The Problem: The overseas voting process can be administratively burdensome
The Uniformed and Overseas Citizens Absentee Voting Act (UOCAVA) guarantees the right of military and overseas citizens to register and vote by absentee ballot in federal elections. In 2016, over 8,600 UOCAVA voters in South Carolina requested absentee ballots, including roughly 4,600 military voters and 4,000 overseas citizens. Nearly 30 percent of those voters came from Charleston County. “We have the most military voters in the state, and the majority of them request absentee ballots. The UOCAVA process is critical in protecting their right to vote” says Isaac Cramer from the Charleston County Board of Elections.
However, the UOCAVA process can be administratively difficult for election officials. Voters who qualify for absentee ballots under UOCAVA must be given the option to receive their ballot electronically under federal law. In South Carolina, this has been handled by sending individual emails to voters who request ballots electronically. In a recent Charleston County election, officials sent over 2,000 individualized emails to UOCAVA voters, each with a unique ballot attachment. Voters also return their completed ballots as an email attachment, which officials then print and manually duplicate onto paper ballots. To minimize the chance for errors, two people review each duplicated ballot before it is counted. The process is time consuming, labor intensive, and offers many opportunities for error.
We have the most military voters in the state, and the majority of them request absentee ballots. The UOCAVA process is critical in protecting their right to vote”
Isaac Cramer - Executive Director of the Charleston County, SC Board of Elections
The Solution: A streamlined online voting process
In 2020, Charleston County worked with digital voting vendor Democracy Live to pilot a mobile voting option for their UOCAVA voters. Cramer recognized mobile voting as an opportunity to improve the voter experience and streamline administrative processes. During the August 2020 special election, UOCAVA voters were given the option to vote on their mobile devices using the new platform. Of the 89 requested ballots, 49 (55%) were returned. This was a marked increase in participation relative to the June 2020 primary, where UOCAVA voters used PDF and email to vote. In June, only 4 of the 41 requested ballots (9.8%) were returned. “We got feedback from voters that they wanted a mobile voting option for all elections. They felt it was easier than email and much more secure” says Cramer.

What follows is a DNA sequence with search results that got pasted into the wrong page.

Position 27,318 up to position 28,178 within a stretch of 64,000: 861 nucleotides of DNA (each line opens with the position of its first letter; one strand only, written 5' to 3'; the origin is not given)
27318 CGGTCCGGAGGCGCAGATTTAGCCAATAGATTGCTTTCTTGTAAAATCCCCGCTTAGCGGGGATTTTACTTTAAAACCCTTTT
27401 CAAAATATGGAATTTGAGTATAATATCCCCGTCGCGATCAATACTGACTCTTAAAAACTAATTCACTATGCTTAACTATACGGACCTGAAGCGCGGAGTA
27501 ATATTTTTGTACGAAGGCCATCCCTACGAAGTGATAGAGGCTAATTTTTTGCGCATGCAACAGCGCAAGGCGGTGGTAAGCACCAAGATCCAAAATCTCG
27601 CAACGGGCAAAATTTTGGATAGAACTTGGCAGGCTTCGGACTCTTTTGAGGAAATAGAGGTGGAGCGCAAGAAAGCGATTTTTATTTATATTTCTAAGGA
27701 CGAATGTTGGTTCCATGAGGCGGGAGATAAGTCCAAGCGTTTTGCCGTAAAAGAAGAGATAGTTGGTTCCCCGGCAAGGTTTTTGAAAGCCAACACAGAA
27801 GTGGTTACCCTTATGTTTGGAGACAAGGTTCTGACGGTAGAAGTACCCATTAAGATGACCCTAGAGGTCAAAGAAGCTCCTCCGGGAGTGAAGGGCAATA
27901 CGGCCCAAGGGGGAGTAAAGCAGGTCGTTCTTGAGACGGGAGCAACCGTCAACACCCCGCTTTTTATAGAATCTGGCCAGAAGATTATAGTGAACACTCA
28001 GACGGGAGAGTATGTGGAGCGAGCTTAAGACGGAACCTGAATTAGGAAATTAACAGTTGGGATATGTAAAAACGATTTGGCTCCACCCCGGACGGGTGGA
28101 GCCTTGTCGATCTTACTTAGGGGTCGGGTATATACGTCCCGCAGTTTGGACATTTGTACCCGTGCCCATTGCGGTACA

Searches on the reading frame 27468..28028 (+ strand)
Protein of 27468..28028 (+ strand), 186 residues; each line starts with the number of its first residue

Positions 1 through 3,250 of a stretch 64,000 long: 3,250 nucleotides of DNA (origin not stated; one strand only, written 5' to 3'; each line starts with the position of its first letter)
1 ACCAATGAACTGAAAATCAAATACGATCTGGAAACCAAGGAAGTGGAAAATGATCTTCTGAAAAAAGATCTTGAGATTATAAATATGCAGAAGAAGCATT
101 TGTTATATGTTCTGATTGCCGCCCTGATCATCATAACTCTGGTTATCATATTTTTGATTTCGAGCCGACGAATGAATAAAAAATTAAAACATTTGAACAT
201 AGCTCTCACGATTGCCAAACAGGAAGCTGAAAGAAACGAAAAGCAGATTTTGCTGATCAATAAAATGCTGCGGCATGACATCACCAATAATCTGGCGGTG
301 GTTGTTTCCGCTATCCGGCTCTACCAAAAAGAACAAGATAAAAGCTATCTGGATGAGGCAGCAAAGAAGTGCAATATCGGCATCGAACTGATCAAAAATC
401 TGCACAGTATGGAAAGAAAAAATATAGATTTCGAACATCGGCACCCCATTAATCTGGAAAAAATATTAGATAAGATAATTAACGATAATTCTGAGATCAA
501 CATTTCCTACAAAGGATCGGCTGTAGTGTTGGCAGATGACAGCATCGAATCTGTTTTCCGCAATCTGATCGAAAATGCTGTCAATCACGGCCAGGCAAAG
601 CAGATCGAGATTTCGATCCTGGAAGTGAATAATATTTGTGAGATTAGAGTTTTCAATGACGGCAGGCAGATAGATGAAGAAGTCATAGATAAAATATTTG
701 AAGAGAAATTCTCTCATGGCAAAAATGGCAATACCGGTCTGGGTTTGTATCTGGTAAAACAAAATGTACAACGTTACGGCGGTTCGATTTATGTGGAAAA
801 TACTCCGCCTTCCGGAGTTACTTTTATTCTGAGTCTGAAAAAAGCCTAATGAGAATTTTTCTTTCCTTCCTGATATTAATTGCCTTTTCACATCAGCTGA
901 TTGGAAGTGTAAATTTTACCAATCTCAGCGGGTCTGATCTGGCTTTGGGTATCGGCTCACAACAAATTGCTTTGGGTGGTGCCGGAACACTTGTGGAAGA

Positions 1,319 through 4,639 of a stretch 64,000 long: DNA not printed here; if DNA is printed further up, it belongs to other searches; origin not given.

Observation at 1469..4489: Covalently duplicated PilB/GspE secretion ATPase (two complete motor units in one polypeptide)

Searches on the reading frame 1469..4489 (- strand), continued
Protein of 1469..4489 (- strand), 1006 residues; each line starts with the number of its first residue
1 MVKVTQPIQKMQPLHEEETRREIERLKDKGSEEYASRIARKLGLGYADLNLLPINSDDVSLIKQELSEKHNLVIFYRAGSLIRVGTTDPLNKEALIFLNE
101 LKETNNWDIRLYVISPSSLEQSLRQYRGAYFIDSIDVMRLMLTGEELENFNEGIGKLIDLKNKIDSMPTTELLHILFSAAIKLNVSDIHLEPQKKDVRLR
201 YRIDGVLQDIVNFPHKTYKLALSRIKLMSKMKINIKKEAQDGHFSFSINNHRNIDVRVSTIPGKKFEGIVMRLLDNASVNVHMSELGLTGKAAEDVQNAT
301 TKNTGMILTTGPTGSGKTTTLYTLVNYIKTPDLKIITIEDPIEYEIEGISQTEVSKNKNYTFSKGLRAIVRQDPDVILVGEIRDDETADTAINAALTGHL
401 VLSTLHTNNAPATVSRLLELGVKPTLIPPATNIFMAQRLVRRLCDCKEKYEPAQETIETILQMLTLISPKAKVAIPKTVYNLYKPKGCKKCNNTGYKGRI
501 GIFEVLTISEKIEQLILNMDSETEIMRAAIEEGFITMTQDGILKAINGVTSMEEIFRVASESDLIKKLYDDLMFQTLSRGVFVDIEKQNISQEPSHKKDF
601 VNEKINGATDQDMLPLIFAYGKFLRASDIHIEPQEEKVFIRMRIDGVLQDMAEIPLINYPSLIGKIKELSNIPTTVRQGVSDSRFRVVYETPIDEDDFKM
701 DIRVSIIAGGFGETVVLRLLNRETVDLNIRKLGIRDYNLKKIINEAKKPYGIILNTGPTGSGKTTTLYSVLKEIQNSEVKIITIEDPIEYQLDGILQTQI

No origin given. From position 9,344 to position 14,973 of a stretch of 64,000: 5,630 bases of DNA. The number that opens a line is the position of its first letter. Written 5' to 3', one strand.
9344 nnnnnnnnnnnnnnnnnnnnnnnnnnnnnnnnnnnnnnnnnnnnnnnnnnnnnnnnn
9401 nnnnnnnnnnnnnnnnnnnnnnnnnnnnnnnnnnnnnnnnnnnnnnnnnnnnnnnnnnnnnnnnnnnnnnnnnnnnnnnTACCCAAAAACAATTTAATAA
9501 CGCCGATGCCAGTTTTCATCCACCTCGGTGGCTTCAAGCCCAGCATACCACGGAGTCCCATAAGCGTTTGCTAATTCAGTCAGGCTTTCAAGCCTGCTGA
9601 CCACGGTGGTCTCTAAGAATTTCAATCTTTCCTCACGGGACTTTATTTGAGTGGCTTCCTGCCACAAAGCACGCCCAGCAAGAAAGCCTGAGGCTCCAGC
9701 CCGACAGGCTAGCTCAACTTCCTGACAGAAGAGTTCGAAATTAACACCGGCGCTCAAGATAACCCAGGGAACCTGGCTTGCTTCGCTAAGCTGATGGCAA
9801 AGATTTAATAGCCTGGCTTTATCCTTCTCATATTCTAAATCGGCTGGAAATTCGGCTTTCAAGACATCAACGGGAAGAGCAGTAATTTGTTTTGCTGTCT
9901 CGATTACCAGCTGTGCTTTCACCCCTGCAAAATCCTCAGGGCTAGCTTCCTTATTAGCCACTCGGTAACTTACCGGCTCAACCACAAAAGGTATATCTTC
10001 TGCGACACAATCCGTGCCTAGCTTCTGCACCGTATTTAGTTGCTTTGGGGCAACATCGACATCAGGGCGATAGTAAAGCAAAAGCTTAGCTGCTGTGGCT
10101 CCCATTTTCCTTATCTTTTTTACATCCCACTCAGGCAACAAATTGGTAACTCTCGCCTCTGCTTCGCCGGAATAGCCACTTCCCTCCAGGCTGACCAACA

The new digital voting platform also proved much easier for election officials. Instead of manually sending individualized emails to voters, the new system allows elections staff to send one email to all voters containing the secure mobile voting link. When the ballot was returned, a two-member team of elections staff previously had to print individual ballots and hand-duplicate them for tabulation. In the new system, staff are able to print ballots for tabulation directly from the digital ballot box when the ballot is returned. This streamlined process saved about 17 hours of manual work in the November 2020 election and provided voters greater assurance that none of their votes could be altered. The digital ballot box also protects the anonymity of the voter’s ballot, unlike email or other traditional return methods. For Cramer, the change was dramatic. “Digital voting significantly lowers the administrative burden and the opportunity for error, it improves security, and it gives voters a better experience. I would use it for all of our elections if I could.”
What’s Next: Testing mobile voting for UOCAVA voters across the state
A 2018 report on UOCAVA voters by the Federal Voting Assistance Program (FVAP) supports the Charleston County experience, finding higher turnout for electronic ballots. The report found that voters who received electronic ballots were more likely to vote than those who received mail ballots. The study confirmed that mobile voting makes it easier to return a ballot, especially closer to an election as it does not require extra equipment and can be done quickly. According to the study, UOCAVA voters who returned their ballot by mail were 900 times more likely to have their ballot rejected for arriving too late than voters who returned their ballot electronically. FVAP also found that nearly half of military voters would prefer to vote using an online system in the future, and that nearly 60 percent view online voting as secure compared to 49 percent who think mail-in voting is secure. One-third of military voters attempted to vote in 2018 but couldn’t due to obstacles requesting, receiving and returning a ballot, which helps account for the lower confidence in mail-in voting.
- 33 %
- 900 x
The Charleston pilot was just a first step in exploring how mobile voting can address hurdles for UOCAVA voters. In September 2020, South Carolina began offering a digital voting option to all UOCAVA voters. “South Carolina has always been a leader in taking steps to help military and overseas citizens vote just as easily as if they were still at home,” said Marci Andino, Executive Director of the South Carolina State Election Commission. “This new platform will not only make voting easier for these citizens but also more secure than ever before.”